Omotenashi (お持て成し) or Omoiyari - (思いやり) - to notice and think of others
In Japanese there are several ways to express this culturally and most of them are difficult to translate into a Western context because the culture that developed them is nuanced and has developed over hundreds if not thousands of years. The meaning also changes based on the circumstances and the situation. Also the Buddhist traditions that have influenced and shaped these ideas (mindfulness, non-harm and respect) have become integrated principles. This is culture by design when individuals put these concepts into practice with their unique interpretation.
One such practice is the use of Yoroshiku Onegaishimasu as a greeting
(よろしくおねがいします or お願いします). Kanji for Yoroshiku (夜露死苦 or 宜しく)
In a 2018 BBC article Yukari Mitsuhashi expresses this concept well. “Is this phrase the Swiss Army knife of Japanese?” She writes:
“If you can get the hang of the phrase’s use and nuance, your time in Japan will instantly go more smoothly. That’s because the phrase’s meaning is a peek into Japanese values.
“Saying yoroshiku onegaishimasu in advance is an attempt by the requester to admit the imbalance within the situation and to repair it in order to maintain a positive relationship,” says Kei Ishiguro, a sociolinguist and a professor at National Institute for Japanese Language and Linguistics.
At first glance you might wonder why this should warrant it’s own blog post. This example of greeting helps us understand the Japanese mindset and it’s depth. Design is seems to be the difference. The concepts are foundational and each one relates to or depends on the others (a lot like the community itself depends on the other members to reinforce and uphold these values contributes to the enjoyment and warmth of the personal experience). Some individual freedom is given up for the sake of the community.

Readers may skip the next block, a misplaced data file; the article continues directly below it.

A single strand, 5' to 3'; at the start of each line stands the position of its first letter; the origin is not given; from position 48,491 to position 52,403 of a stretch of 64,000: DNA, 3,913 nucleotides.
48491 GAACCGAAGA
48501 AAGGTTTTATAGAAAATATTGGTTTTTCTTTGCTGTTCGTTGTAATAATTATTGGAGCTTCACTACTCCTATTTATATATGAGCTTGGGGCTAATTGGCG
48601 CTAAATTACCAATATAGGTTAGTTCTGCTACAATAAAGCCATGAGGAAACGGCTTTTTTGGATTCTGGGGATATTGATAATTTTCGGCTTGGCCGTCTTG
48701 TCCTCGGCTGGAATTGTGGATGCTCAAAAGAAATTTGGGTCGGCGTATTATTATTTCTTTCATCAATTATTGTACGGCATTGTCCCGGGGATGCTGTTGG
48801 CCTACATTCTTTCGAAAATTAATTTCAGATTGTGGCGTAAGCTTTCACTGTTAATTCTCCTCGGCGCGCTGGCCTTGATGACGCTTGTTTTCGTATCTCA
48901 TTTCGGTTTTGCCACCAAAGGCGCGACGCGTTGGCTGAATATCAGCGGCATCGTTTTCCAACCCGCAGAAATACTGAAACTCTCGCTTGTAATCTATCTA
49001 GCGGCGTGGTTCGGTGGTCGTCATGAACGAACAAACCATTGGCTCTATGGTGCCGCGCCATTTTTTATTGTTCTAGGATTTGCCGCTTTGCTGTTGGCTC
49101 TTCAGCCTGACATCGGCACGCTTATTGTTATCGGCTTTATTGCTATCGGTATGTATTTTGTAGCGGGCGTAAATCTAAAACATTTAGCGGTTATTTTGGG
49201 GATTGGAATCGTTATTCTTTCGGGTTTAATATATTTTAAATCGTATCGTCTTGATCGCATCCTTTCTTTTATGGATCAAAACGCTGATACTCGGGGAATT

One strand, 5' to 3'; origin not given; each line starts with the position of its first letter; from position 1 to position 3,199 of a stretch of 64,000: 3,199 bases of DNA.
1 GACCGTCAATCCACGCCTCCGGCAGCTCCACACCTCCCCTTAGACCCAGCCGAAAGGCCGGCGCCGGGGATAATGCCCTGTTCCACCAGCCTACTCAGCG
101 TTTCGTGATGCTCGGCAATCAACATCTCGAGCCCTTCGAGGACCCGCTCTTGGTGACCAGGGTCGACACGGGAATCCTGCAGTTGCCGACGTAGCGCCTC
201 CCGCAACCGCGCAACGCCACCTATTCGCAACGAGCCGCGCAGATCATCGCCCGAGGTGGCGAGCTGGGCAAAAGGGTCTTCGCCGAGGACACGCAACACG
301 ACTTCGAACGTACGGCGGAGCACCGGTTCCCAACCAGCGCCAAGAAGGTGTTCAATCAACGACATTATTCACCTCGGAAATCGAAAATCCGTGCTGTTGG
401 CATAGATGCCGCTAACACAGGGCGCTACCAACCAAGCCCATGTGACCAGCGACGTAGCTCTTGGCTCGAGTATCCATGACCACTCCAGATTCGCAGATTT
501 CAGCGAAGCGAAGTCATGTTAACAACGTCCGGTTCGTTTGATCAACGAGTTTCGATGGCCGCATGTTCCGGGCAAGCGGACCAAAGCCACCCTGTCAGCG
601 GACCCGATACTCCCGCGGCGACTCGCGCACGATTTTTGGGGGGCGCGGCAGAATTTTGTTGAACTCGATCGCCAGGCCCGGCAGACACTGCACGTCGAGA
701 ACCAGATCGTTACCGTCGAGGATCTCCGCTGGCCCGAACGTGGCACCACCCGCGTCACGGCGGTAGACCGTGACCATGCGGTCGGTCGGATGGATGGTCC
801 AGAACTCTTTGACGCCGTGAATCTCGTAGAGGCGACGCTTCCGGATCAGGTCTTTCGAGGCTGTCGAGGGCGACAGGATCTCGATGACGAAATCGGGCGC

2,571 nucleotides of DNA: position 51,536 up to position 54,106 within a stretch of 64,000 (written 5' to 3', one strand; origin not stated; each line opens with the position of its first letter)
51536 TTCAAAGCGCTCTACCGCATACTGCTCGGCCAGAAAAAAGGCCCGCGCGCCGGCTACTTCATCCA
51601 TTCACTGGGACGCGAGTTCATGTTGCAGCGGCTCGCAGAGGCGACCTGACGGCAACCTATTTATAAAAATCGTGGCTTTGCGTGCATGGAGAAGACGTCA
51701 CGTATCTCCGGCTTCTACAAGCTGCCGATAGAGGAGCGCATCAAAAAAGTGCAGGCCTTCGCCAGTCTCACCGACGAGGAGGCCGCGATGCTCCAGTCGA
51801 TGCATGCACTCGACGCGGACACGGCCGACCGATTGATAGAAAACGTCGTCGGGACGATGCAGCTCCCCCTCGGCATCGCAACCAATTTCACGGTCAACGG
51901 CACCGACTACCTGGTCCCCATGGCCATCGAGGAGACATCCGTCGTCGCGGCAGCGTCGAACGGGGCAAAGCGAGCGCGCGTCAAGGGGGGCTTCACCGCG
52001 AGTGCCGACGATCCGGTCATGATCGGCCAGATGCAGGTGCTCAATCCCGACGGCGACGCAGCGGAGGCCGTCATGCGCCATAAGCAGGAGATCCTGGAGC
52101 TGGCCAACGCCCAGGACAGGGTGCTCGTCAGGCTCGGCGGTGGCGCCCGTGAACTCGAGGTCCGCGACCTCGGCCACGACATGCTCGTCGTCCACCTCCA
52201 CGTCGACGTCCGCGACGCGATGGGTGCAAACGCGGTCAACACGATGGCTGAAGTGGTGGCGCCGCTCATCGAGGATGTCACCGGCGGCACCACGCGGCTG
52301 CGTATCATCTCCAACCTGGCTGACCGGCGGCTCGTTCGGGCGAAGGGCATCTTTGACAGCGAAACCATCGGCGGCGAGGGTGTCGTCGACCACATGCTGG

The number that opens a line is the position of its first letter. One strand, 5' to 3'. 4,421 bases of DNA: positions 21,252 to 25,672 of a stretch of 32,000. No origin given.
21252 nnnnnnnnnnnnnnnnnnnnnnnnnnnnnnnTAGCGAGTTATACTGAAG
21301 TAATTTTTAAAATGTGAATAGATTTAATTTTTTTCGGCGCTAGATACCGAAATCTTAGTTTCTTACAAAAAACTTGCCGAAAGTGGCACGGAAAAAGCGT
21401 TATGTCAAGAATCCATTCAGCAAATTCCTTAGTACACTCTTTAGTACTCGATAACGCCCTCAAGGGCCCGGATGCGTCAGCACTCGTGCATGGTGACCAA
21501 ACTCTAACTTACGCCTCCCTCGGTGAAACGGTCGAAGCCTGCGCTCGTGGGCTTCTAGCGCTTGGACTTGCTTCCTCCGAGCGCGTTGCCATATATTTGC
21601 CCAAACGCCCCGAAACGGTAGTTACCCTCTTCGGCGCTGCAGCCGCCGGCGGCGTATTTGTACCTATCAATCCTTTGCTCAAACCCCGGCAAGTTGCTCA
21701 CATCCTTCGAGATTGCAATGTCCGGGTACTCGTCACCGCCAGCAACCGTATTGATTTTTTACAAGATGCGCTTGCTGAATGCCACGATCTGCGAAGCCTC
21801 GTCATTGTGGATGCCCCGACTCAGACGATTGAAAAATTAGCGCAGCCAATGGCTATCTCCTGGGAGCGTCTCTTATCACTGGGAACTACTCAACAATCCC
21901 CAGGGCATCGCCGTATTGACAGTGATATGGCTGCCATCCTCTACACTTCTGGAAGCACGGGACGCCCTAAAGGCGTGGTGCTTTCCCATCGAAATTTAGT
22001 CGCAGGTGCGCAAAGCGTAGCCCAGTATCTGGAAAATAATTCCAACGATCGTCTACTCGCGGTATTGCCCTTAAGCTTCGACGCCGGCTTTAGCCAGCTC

Simple concepts and practices are naturally infused with deeper meaning and significance. Meaning and significance is not seen as separate from the processes the individual is responsible for, they flow through intentional actions. If your intentions don't match your actions there will be confusion and possible conflict. Examining behavior carefully and working diligently and carefully to establish consistent practice demonstrates through actions consideration for others. (We will learn more about this in Part III).
The Japanese are encouraged to ask questions, discuss ideas and reinforce behaviors through careful practice and observance. Social formality, expectations, and pressures are there to focus individuals on personal improvement for the benefit of the community.
Careful procedures are followed when introducing yourself. The formality allows the detailed picture to unfold. Creates expectations and creates space for interaction. Formal politeness is intended to be balanced out by the other concepts within the culture. So the concepts of endurance, giving it your best, etc. are all concepts that must remain in balance or in harmony with each other to retain the intent and enable interpersonal harmony.
For a person of higher status such as a boss to a subordinate, honor is given by offering grace and recognizing the imbalance in power. Sharing honor is to prevent differences from becoming barriers to working together. The person of higher status has a burden to recognize that their higher status comes with great responsibilities. The person of lower status can appreciate that aspect and graciously offer thanks and respect to somewhat equalize the relative differential in status. These things are done through rituals of greeting and showing of honor.
Honor for the community and to others is not unique to Japan, but they have given it a unique Japanese identity. You see it expressed in all aspects of expression: cultural behavior, art, the design of cities, furniture, Anime, TV and movies…. literally every aspect of life in Japan is shot through with this concept.
These practices can remain consistent and fresh due to the shared appreciation and warmth they cultivate. As children in school, they establish the idea of practicing and giving feedback. Each class elects officers and rotates chores of cleaning up and keeping the school nice. As you go through these experiences the values are enforced and children may also gain a deeper experiential understanding of why these ethics are important through bad experiences as well as good experiences. The framework of cultural expectation can offer support and guidance to children and teachers alike.
In short, simple ideas take work and preparation if we hope to convey the meaning we intend. And the alignment between intention and actions cannot be overlooked. Each person is encouraged to add their own individual talents and even bring their own idiosyncrasies to the community. Consideration is needed to ensure this respect can be offered and felt evenly.